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Image of the Day: Coronavirus Under the Scope

The National Institute of Allergy and Infectious Diseases releases a series of images that offer a close up look at the novel coronavirus SARS-CoV-2.

Amy Schleunes
Feb 17, 2020

ABOVE: The SARS-Cov-2 coronavirus (yellow), isolated from a patient, emerges from cultured cells (blue and pink).
NIAID-RML

New scanning and transmission electron microscope images of the SARS-CoV-2 coronavirus taken at the National Institute of Allergy and Infectious Diseases Rocky Mountain Laboratories show the virus’s similarities to the viruses that caused a MERS outbreak in 2012 and a SARS outbreak in 2002, according to a NIAID blog post. “That is not surprising,” the post says. “The spikes on the surface of coronaviruses give this virus family its name—corona, which is Latin for ‘crown,’ and most any coronavirus will have a crown-like appearance.”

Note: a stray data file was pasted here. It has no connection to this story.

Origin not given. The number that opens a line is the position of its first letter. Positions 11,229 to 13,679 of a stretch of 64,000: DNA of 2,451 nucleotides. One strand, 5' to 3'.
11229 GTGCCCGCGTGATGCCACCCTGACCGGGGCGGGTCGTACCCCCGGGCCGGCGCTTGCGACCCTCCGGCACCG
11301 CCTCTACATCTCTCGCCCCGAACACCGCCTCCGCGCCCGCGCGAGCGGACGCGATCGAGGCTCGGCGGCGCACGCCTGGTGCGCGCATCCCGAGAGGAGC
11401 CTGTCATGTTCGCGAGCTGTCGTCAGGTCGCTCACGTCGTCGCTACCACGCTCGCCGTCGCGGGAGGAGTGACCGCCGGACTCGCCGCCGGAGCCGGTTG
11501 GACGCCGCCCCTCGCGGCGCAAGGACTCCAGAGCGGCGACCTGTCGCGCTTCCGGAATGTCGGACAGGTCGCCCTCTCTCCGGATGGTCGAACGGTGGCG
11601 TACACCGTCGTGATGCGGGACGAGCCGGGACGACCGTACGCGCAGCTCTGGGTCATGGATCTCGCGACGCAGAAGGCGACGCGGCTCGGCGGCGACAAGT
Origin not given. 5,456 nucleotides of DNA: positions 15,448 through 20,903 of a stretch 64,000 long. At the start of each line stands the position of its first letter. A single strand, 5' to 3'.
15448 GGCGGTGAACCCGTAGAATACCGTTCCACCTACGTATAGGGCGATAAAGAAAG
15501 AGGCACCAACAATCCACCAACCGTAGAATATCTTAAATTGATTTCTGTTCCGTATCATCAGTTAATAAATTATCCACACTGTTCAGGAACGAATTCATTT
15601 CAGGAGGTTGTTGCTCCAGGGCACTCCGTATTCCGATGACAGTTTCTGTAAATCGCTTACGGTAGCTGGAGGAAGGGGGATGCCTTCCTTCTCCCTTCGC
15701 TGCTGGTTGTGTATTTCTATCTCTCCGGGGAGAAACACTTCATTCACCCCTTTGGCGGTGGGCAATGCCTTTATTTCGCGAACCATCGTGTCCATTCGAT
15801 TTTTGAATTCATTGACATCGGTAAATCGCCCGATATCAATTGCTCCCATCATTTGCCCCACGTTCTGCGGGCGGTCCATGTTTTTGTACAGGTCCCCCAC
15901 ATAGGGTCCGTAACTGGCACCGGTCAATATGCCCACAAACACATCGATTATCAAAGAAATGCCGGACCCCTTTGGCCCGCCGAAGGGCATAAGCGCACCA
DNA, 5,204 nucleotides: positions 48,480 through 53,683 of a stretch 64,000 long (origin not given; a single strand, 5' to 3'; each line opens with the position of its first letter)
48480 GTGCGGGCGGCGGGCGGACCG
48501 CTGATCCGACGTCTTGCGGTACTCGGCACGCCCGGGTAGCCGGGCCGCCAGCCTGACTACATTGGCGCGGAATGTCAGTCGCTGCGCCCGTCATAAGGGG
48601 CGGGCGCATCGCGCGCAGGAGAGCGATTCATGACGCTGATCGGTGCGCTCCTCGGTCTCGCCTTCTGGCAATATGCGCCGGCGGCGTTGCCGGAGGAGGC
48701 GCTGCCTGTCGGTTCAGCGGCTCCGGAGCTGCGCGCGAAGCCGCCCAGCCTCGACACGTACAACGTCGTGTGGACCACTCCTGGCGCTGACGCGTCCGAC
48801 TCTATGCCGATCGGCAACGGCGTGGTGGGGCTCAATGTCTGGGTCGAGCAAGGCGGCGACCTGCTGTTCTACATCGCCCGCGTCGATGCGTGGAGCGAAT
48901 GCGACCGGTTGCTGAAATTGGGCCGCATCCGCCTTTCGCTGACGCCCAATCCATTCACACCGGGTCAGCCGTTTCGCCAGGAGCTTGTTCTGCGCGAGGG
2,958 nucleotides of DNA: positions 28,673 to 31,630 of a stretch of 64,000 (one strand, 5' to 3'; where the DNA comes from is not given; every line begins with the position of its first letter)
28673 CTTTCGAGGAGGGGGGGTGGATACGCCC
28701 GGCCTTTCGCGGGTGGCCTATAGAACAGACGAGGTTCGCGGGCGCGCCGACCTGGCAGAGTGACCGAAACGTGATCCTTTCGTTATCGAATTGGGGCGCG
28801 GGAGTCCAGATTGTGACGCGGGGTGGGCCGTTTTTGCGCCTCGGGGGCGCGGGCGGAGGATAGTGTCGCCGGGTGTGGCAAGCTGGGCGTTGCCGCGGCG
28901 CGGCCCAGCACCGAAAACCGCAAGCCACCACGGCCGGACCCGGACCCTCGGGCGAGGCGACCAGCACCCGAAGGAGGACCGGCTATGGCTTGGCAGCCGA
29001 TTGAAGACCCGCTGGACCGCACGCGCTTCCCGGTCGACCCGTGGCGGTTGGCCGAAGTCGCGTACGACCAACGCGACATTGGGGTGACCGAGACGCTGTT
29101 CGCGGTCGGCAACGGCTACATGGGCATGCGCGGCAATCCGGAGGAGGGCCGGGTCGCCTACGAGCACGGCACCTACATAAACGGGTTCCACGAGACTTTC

SARS-CoV-2 with its telltale crown-like spikes
NIAID-RML

See “Scientists Compare Novel Coronavirus with SARS and MERS Viruses

Amy Schleunes is an intern at The Scientist. Email her at aschleunes@the-scientist.com.

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